To me, it is just like a retired Permanent Secretary. As far as I am concerned, the pension is good. And you have chances to go into other endeavours as far as I am healthy and you still have the energy. But to go into business in Nigeria from zero is very difficult not because you have not got the experience or the expertise in a particular field. It is because you cannot walk to a bank and say I am a retired General, can you give me a loan to do business. The bank manager would demand; the people you want to do business with too would demand. By the time you finish, you cannot do a good job to satisfy your conscience and remember that it is public money that you are using. So, if you really want to be honest, you just have to leave business alone. This is because you cannot become a millionaire by being a Sunday school teacher in Nigeria. You must be able to do deals and I have not seen anybody who has become successful in Nigeria without deals. Secondly, most people, about 99 per cent who are rich in Nigeria make money from government. You cannot make money without government’s support either through contracts or political patronages one way or the other. The system should not be run like that. So, in the real sense of it, I have not seen the Nigerian business men as such. Then when you look at our banks, see the time the government withdrew their deposits from the banks, they nearly collapsed. But there are still some elements of government deposits still in various banks. Is that a banking system? So, we are yet to mature in a way that you can run a business up to the standard that we expect.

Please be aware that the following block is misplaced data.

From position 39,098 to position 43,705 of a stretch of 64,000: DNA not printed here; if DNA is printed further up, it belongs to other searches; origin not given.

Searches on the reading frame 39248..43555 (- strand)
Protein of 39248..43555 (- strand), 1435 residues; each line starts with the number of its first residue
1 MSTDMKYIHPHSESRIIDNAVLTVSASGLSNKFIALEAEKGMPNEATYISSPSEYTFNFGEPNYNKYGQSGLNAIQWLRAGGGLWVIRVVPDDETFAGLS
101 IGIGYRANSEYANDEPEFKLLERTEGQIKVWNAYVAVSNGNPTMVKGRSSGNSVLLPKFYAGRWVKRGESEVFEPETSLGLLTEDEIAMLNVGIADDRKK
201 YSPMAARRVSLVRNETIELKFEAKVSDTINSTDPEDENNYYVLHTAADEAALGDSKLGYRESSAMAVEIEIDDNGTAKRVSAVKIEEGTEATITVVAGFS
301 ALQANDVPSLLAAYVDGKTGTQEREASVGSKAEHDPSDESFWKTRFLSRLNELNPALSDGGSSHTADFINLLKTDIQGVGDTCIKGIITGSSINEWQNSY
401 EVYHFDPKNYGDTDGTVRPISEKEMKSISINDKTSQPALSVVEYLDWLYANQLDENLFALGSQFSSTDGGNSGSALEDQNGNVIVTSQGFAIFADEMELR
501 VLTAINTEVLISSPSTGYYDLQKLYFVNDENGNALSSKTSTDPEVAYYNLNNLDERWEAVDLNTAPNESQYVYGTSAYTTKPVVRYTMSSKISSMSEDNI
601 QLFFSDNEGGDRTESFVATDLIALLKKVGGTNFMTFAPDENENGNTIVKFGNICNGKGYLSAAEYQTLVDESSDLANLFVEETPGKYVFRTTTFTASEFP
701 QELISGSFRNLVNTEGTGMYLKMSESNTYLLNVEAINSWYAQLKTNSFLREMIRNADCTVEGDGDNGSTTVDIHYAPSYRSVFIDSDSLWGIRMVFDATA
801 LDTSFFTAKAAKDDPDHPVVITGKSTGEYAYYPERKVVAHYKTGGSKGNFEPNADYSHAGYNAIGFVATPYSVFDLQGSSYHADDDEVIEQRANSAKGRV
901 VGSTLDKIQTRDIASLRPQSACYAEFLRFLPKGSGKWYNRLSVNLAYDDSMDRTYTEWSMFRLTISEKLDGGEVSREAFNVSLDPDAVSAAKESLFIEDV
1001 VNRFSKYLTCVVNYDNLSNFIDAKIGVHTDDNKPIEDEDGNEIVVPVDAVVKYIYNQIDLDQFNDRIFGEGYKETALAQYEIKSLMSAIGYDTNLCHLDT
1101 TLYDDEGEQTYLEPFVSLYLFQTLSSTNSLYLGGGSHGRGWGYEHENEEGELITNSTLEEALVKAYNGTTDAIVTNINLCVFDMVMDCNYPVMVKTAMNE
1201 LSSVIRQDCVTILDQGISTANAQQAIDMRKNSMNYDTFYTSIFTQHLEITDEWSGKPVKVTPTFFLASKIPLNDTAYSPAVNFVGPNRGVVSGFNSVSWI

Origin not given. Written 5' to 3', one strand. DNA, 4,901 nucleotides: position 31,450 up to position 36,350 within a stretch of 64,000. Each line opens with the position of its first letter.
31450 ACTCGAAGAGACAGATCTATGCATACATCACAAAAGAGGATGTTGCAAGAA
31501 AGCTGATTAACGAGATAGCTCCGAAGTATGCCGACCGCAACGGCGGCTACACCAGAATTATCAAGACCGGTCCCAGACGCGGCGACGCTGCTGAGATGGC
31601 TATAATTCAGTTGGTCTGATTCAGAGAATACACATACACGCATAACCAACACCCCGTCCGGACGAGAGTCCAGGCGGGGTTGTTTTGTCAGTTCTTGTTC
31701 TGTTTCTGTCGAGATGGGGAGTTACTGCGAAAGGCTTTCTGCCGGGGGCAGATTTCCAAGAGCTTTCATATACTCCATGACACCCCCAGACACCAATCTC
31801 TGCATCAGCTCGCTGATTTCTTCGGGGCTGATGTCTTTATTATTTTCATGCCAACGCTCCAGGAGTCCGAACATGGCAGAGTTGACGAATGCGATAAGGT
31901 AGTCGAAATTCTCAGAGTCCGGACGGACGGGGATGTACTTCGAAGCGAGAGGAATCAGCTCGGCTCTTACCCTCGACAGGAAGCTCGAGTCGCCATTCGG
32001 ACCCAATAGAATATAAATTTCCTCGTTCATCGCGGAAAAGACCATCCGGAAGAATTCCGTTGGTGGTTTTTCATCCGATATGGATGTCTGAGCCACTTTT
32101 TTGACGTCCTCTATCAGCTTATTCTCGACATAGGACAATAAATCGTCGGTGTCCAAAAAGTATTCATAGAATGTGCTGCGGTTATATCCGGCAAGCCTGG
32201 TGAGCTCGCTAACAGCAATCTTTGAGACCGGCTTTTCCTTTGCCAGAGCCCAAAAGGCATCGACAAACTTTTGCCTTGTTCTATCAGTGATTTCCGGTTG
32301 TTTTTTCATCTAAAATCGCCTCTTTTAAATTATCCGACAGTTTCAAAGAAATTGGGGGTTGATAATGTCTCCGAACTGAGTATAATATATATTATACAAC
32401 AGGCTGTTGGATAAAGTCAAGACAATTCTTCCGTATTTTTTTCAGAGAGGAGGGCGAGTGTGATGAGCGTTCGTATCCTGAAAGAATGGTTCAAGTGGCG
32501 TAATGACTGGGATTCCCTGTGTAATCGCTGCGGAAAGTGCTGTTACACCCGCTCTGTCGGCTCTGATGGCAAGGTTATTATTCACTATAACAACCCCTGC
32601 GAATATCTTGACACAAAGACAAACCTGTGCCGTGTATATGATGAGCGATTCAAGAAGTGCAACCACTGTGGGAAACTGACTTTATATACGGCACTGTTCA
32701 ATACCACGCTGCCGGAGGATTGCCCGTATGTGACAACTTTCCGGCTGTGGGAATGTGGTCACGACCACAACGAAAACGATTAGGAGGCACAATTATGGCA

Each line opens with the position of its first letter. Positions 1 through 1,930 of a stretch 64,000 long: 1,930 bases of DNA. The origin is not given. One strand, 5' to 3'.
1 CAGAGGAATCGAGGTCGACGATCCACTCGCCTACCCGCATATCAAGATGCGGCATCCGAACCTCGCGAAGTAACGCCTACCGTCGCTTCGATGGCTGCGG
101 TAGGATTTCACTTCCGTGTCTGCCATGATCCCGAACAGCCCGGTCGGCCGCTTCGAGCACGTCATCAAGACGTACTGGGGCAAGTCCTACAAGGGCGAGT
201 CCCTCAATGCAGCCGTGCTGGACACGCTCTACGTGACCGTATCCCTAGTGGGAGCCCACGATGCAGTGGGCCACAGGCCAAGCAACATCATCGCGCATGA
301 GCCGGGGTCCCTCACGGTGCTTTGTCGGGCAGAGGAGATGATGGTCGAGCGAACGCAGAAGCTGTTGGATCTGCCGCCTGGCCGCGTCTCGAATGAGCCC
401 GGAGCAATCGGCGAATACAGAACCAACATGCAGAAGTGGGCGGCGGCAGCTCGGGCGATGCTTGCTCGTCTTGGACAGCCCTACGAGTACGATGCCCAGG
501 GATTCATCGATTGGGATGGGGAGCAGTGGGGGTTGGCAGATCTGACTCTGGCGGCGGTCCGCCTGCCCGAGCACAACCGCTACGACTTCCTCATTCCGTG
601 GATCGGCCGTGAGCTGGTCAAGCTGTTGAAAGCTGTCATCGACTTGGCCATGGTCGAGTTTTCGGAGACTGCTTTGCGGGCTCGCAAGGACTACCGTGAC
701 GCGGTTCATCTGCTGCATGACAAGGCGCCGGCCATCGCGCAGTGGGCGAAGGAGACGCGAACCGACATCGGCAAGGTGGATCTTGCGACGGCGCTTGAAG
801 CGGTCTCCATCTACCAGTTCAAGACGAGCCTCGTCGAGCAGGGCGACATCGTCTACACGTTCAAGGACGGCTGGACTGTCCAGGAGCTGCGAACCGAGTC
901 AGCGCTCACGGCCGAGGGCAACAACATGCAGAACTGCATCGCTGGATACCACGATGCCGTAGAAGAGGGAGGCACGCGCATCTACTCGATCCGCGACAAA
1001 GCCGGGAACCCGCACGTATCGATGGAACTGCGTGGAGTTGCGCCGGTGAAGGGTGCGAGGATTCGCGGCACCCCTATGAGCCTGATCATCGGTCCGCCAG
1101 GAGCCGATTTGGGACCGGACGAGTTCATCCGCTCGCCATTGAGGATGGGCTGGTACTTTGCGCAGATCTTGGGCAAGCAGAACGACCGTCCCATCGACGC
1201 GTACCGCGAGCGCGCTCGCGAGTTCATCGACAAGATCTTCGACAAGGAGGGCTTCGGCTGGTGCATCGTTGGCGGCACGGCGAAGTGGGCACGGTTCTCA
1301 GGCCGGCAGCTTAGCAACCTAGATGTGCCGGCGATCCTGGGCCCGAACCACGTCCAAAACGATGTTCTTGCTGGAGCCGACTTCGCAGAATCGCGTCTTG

There is also this thing in Nigeria that whether government-run business or private-run business, there are more crooks in these businesses than the honest ones. For example, the Nigerian Airways, we could not run it although some clowns are saying that we should set up another airline. They must be real comedians; when Arik airline could not manage its private airline. So, where is our business? If you look at all the banks, see the way they were involved in the affairs of former Minister of Petroleum. A bank Managing Director accepted that they carried a truck to the CBN to remove $115 million in cash. And Nigeria is such an interesting country; when the money was shared, one the banks’ Directors took the EFCC to court saying that all the money they took does not belong to him. He said that about $40 million was not part of the money. Can you imagine that! And the ex-MD of the NNPC too took the EFCC to court like Mrs Goodluck Jonathan who said that her own were gifts. Something is wrong with us really. So, if we could operate at that sort of level, then we have a systemic problem and what does it portray? We are not a nation of integrity. People are saying declare amnesty for people to bring out their money. It is not true. In this Nigeria? If you declare amnesty today, some people would give you half and keep half. Some would not even bring any out. Nigeria in itself is a challenge for governance and there are problems at various levels. And the case of Buhari has proven something that even if the President wants to remain straightforward and clean, the people around him would say, you are on your own. See all the grass cutting scandals; the one of the Army Chief having houses in Dubai. That shows you the kind of system that we run in Nigeria. And there is one gentleman in one of the interviews in the newspapers who said that what is keeping Nigerian politicians together is corruption.